Gary Francione’s Moral Realism

In the Introduction to his 2000 book Introduction to Animal Rights, Gary Francione says:

Moral judgments may not be certain in the same way that mathematical statements are, but moral judgments do not require such certainty in order to be persuasive and compelling. If one moral view is supported by better reasons than others, then that moral view is presumably the one we should adopt—until some other moral position with even better reasons in its support comes along. If an argument in favor of a moral position is valid—that is, the conclusion of the argument follows from the premises in such a way that if the premises were true, the conclusion must also be true—then any such argument should be accepted over an argument in which there is no such relationship between the premises and conclusion. If a moral position “fits” more comfortably with other considered moral positions that we hold, then we ought to accept that moral position over another that does not so fit.

The ICAS Hierarchy

In my last post i mentioned that Steve Best cofounded the Institute for Critical Animal Studies, ICAS.

ICAS has 10 guiding prínciples, number 5 of which tells readers, in part, that it, “Rejects apolitical, conservative, and liberal positions in order to advance an anti-capitalist and, more generally, a radical anti-hierarchical politics.”

According to this, not only are their politics “anti-hierarchical,” but radically anti-hierarchical.

Just how radical?

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The ACAR Conundrum

As i mentioned in my previous post, many writers in favour of animal rights (AR), such as Gary Francione and Steve Best are anti-capitalist (AC).

Gary Francione favours “democratic socialism” (see the first comment on this post), while Steve Best advocates a form of social anarchism, captured in point 5 of this summary document about the Institute for Critical Animal Studies which Steve helped form.

In both cases, their political views are at odds with their views on animal rights.

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The Vegan Thesis

How is my book related to veganism?

Writers from Gary Francione to Steve Best are all anti-capitalist to varying degrees (Gary broadly, Steve strongly).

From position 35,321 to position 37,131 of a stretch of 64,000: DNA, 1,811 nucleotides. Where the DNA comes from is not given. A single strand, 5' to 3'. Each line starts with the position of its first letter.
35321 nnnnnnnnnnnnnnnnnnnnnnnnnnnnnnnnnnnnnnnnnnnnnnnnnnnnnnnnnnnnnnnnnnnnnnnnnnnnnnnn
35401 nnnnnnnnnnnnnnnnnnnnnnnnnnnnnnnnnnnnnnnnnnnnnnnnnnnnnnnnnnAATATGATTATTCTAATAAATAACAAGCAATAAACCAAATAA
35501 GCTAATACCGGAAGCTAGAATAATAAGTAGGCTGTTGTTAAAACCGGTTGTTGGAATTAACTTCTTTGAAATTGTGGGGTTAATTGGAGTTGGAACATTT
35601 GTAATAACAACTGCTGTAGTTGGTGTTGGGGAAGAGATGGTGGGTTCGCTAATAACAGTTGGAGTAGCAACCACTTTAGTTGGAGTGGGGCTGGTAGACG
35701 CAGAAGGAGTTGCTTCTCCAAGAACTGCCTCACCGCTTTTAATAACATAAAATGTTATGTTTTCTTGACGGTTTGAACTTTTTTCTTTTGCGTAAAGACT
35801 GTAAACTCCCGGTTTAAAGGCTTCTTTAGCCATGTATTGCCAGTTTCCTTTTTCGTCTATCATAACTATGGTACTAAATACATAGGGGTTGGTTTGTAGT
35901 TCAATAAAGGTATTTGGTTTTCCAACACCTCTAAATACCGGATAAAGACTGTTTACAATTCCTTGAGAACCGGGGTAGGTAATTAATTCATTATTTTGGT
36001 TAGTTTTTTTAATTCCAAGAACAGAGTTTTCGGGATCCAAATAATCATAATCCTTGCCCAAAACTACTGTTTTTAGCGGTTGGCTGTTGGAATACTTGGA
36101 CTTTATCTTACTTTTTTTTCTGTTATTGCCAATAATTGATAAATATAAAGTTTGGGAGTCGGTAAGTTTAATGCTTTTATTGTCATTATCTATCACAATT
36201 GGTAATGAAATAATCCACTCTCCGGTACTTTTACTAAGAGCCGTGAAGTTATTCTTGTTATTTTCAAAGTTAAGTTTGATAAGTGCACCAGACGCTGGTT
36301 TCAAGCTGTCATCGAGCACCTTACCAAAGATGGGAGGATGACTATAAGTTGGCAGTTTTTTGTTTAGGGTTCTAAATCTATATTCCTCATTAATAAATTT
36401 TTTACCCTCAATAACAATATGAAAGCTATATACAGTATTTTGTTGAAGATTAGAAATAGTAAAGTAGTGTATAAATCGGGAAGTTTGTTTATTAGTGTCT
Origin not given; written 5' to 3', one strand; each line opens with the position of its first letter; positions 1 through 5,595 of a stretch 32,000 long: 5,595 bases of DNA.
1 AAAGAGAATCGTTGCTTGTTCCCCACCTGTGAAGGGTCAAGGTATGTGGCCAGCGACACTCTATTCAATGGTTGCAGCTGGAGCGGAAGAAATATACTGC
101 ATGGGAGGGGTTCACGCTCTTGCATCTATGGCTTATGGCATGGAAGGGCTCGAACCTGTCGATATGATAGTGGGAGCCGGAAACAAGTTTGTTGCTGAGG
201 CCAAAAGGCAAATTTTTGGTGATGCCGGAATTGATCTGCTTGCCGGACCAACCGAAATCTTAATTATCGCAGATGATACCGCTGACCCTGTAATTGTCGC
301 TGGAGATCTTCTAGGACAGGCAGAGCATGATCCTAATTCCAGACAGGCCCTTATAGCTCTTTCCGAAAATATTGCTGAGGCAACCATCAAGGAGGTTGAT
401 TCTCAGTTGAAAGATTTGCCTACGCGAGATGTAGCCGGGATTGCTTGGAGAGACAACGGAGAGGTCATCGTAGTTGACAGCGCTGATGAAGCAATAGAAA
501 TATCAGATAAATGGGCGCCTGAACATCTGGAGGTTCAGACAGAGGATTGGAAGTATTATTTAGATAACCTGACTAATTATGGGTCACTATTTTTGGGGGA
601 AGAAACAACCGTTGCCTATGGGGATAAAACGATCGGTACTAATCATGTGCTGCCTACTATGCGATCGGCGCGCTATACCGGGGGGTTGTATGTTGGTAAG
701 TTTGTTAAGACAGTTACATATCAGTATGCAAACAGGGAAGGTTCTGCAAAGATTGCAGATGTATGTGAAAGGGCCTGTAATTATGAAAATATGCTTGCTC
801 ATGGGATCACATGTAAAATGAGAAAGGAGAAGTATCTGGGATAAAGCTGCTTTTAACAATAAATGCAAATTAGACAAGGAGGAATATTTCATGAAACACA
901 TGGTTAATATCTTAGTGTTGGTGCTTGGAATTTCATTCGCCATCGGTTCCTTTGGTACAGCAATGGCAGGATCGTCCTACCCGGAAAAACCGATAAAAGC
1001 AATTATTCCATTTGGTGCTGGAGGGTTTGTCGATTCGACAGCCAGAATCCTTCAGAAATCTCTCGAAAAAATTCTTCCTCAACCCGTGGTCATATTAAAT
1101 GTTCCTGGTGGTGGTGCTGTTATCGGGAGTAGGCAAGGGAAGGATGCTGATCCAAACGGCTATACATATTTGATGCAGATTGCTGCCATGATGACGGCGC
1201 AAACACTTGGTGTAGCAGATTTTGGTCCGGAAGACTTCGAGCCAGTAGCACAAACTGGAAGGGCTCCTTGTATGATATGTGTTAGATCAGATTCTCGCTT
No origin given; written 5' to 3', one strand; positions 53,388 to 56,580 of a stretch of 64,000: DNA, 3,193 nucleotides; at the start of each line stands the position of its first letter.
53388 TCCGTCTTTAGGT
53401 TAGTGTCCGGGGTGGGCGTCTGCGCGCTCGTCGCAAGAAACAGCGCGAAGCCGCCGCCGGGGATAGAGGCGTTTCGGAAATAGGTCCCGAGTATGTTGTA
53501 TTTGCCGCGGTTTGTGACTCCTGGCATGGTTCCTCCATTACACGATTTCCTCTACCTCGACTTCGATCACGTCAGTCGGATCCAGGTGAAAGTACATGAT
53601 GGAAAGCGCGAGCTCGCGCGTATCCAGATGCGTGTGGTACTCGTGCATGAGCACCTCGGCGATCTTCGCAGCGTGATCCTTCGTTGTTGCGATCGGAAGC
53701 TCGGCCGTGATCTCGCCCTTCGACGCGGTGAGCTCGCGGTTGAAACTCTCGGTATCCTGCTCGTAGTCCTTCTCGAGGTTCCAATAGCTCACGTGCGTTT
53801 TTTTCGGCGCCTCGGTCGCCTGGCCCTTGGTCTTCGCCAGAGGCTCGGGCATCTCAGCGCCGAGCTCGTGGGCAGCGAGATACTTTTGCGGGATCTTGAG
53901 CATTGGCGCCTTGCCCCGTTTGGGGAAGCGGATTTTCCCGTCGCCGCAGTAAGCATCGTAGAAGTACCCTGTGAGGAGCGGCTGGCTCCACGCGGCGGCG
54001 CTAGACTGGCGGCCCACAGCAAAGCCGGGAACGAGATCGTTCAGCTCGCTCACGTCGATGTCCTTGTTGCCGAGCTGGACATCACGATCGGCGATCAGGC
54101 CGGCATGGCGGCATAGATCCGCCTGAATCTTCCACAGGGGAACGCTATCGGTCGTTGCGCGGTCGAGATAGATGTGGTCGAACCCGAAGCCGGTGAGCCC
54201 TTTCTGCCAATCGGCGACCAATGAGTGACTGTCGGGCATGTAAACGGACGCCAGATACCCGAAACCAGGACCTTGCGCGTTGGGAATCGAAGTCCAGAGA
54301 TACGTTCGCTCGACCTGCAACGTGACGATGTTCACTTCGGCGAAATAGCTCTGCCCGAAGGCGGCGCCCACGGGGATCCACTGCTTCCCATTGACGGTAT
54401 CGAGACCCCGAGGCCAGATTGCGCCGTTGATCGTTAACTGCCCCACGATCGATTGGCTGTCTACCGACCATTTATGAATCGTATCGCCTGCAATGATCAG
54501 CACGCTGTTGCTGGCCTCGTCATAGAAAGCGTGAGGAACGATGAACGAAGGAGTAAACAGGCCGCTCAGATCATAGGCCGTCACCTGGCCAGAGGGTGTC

I present Ayn Rand’s case that capitalism is the moral basis for social organisation. But i also show that the same reasoning serves as a theoretical foundation for veganism.

To be clear, this is not capitalism in its present state, but in the form outlined by Ayn: hinted at, partial, an unknown ideal.

As such, no one that accepts the validity of this ideal can dismiss veganism. They may disagree that capitalism and veganism are inextricably bound, but they can’t simply brush it off as though it has no consequence.

In turn, no one that accepts the validity of veganism can dismiss capitalism—as i describe it.

Anti-Capitalist Book Buyers

In my last post, i talked about how the prices of some anti-capitalist books had a distinctly capitalist ring to them.

This is likely due to the method publishers use to put them out, based on being prescribed as textbooks and/or bought by libraries.

A further irony of their price is that if they’re prescribed as textbooks, potential buyers may be young people with low incomes, which seems especially likely if they’re interested in anti-capitalism.

The claim that the high price of textbooks is an unavoidable part of the capitalist system doesn’t seem particularly persuasive in an era of low cost duplication, e-documents, self-publishing and websites.

If, on the other hand, these books are sold to libraries, while some may be private, many get funds from government.

This would mean the money for an anti-capitalist book opposing a capitalist state is coming from the state.

And where does the state get its funds from?

From its citizens. Which an anti-capitalist may argue is a legitimate use of public money, spreading knowledge of the problems with capitalism.

Anti-Capitalist Book Prices

Animal Oppression and Capitalism

NOTE: This post is not mocking the authors mentioned, merely highlighting the irony of anti-capitalist book prices.

The prices of some anti-capitalist books have a decidedly capitalist ring to them.

The 2003 book, Anti-Capitalism: A Marxist Introduction, has a hardcover price starting at $69.95 on Amazon—for the used version. One copy is going for $675—display value?

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Measure of value

Steve Best says that “the only measure of value in capitalism is exchange value, not the intrinsic value of life.”

Exchange value enriches life. It makes travel possible; enables us to buy food at the supermarket; to communicate across the world by email; and even to work at universities decrying capitalism.

As i mentioned in my last post, Ayn Rand tells us in The Objectivist Ethics, that “The principle of trade is the only rational ethical principle for all human relationships, personal and social, private and public, spiritual and material. It is the principle of justice.”

As such, a measure of value in capitalism is certainly exchange value, whether that’s of tyres or tofu.

But is exchange value the only measure?

No. In fact, to arrive at capitalism as a social system, and to arrive at morality before that, there must be an ultimate standard of value. And that ultimate standard of value, contrary to Steve, is life.

Any action that disregards the value of life is not capitalism, but a flawed understanding of it.